Tuesday, April 14, 2009

Community Rallies
‘Round Silver Bow Creek

During a sunny April evening at the Butte Chamber Visitor Center on the banks of Blacktail Creek, Butte musician Mike Tierney sang about Evel Knievel while a group of eager Cub Scouts and other kids dove into sample buckets of live aquatic bugs from Blacktail and Silver Bow Creeks. Other youngsters drew colorful sketches on the sidewalks with the assistance of artist Shawn Crowe from the Butte-Silver Bow Arts Foundation. As the kids learned the basics of stream assessment, their parents and other local citizens learned about the past and future of the Silver Bow Creek restoration from local community members and agency representatives active in the restoration process. Through the work of the Citizens Technical Environmental Committee (CTEC), the Clark Fork River Technical Assistance Committee (CFRTAC) and CFWEP, Butte came together to show support for restoration at the Rally ‘Round the Creek.

While CFWEP was on hand to provide stream bugs and to run a mini-field trip on basic stream assessment, presentations on Silver Bow Creek by Ian Macgruder from Kirk Engineering and Jim Kuipers from Kuipers & Associates were the centerpiece of the Rally. Ian and Jim are the technical advisors to CTEC and CFRTAC, respectively, and they discussed the Superfund process, which is not exactly speedy, and potential recontamination issues to keep in mind as the community looks toward the future of Silver Bow Creek.

Historically, Silver Bow Creek was used by Butte mining interests as an industrial sewer to remove mine tailings wastes from the immediate area, causing them to settle in the creek channel and throughout the floodplain. The sandy looking material in the Google Earth image below is tailings.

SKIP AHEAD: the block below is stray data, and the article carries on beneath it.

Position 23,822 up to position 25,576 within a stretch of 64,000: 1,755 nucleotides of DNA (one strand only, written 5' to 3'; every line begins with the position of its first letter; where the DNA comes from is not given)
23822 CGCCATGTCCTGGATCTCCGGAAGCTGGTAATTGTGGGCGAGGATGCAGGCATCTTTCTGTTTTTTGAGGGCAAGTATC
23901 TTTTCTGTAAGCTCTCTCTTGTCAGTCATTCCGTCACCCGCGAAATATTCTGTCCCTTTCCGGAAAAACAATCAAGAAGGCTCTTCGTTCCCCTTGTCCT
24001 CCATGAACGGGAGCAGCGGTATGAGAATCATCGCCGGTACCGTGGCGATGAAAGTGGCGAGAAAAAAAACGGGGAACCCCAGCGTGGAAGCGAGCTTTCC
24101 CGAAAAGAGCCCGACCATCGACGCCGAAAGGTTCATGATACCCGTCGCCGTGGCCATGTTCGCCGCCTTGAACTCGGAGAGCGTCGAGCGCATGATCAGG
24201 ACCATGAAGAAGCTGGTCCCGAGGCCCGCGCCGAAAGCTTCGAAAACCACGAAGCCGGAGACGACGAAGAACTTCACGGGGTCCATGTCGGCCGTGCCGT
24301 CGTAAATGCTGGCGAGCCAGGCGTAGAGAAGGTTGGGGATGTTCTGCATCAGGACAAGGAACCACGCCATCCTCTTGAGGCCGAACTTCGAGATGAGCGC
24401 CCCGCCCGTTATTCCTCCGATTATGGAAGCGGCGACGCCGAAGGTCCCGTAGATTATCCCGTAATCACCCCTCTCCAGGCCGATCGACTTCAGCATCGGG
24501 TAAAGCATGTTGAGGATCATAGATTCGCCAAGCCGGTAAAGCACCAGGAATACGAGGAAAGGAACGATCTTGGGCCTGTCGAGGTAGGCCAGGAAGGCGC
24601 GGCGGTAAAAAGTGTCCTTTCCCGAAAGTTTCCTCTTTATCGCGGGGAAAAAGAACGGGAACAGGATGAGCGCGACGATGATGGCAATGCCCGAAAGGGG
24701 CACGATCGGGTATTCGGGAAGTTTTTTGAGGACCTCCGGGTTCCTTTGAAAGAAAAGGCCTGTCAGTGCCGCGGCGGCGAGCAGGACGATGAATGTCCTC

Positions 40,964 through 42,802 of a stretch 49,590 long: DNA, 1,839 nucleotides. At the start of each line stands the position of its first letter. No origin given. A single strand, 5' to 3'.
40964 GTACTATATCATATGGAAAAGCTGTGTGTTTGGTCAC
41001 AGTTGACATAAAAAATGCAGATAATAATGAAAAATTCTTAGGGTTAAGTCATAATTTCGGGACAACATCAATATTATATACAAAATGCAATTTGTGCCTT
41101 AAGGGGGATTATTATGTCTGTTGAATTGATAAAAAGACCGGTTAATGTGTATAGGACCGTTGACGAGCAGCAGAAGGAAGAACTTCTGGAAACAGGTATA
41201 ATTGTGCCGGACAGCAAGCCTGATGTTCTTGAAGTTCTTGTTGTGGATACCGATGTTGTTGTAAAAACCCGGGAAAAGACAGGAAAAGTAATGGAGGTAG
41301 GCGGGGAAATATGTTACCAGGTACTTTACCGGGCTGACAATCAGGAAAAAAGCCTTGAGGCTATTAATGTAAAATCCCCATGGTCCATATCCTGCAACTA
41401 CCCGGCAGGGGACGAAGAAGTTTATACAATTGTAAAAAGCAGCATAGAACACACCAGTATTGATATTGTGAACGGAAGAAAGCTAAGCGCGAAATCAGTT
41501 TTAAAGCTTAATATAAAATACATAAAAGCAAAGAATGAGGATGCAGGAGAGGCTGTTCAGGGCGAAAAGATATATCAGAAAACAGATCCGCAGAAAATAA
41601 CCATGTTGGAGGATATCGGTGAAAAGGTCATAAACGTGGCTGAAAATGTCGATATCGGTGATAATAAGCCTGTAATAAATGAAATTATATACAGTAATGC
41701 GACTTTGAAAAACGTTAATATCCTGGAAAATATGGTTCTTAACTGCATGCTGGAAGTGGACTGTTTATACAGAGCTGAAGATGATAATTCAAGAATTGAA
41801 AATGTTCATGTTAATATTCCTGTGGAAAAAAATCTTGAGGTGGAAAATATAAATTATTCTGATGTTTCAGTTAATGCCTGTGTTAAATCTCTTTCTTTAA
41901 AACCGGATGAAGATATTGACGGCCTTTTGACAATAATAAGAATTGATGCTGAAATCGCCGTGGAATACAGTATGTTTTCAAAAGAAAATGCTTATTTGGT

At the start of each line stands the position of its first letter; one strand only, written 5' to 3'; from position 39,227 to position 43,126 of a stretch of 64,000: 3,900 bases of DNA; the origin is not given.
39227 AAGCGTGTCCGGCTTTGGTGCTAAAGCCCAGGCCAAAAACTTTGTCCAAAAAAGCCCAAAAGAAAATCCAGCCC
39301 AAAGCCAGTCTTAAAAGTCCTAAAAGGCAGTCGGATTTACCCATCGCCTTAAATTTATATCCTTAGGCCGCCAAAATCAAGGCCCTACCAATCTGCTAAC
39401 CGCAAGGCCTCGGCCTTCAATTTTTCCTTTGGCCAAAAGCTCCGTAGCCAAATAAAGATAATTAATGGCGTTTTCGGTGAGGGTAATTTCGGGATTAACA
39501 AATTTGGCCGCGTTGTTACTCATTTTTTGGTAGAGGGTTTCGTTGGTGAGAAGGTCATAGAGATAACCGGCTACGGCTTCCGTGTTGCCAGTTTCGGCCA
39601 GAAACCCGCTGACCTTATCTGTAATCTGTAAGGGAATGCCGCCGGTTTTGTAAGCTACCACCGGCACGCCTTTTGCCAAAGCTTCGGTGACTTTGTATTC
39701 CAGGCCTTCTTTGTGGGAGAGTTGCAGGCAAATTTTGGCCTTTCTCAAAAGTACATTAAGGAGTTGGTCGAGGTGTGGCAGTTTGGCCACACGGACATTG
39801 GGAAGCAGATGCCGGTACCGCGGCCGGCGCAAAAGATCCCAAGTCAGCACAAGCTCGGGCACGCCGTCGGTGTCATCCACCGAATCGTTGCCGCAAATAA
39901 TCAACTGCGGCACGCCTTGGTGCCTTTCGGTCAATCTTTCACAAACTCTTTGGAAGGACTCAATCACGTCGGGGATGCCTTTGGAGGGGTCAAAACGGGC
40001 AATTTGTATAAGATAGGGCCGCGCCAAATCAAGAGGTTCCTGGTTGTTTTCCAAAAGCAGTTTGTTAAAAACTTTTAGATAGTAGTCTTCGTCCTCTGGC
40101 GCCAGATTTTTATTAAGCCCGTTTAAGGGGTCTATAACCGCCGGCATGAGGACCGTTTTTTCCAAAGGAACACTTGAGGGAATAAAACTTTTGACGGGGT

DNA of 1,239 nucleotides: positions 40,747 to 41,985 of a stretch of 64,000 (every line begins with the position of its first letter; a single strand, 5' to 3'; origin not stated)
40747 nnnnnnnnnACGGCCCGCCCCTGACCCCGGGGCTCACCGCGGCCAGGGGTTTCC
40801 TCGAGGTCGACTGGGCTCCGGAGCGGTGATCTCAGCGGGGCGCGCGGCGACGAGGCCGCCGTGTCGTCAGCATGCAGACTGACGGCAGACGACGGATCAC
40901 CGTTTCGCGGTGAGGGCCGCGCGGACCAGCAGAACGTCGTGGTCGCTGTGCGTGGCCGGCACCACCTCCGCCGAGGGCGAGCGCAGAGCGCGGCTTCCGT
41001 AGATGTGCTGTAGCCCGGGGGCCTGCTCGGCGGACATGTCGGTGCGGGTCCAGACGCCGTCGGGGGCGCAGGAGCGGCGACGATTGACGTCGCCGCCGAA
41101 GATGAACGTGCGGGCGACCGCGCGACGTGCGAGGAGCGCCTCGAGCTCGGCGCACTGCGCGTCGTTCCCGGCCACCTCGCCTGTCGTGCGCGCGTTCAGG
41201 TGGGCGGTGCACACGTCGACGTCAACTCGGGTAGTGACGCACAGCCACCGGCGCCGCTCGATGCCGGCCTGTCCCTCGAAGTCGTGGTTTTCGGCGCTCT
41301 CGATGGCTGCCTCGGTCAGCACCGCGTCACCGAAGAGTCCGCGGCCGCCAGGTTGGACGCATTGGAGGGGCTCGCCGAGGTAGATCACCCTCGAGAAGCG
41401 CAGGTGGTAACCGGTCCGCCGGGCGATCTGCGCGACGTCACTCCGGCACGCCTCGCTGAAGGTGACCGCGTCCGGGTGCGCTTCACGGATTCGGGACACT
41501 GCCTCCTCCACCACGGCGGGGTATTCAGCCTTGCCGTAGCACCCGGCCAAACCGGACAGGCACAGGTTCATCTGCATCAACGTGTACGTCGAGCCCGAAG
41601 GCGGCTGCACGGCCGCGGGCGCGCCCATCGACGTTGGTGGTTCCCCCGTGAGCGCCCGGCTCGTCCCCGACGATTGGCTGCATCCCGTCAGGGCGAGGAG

Ongoing remediation and restoration has removed tailings from the floodplain and streambed. Clean soil is hauled in, and the channel is then rebuilt and revegetated.

Restored sections of Silver Bow Creek like this reach near Ramsay show vast improvement in terms of vegetation and water quality.

Different sites along the Upper Clark Fork River are being remediated and restored on different schedules. In an ideal world, the clean-up would proceed from the headwaters around Butte and Anaconda downstream to Deer Lodge and the Milltown Dam near Missoula. In reality, Superfund is a complex process that involves a lot of negotiating between the Environmental Protection Agency, the State of Montana, local governments, and the Potentially Responsible Parties, or PRPs, a technical term for the private companies liable for environmental damages.

Due to the nature of the Superfund beast, downstream sites like the Milltown Dam and portions of Silver Bow Creek are being restored prior to completion of work on the primary sources of contamination around the Anaconda smelter site and the mine dumps of the Butte hill. While a lot of good work has been done downstream and around the headwaters, because mining and smelting wastes in Butte and Anaconda are being left in place and treated on site, the potential for recontamination of Silver Bow Creek and the Clark Fork from surface runoff, while low, does certainly exist. CTEC and CFRTAC are committed to keep the communities of the basin informed of such issues as the restoration continues to move forward.

Restoration doesn’t occur overnight, and even when completed, monitoring and maintenance are necessary to ensure the long term health of the environment. By coming out to support the success of the amazing Silver Bow Creek restoration up to this point, and by looking to the future, Butte and the surrounding communities are cruising right along on the road to environmental recovery.
  • Read about the Rally in The Montana Standard here.
  • Get the latest Silver Bow Creek update from the Montana Dept. of Environmental Quality and the Natural Resource Damages Program here (pdf file).

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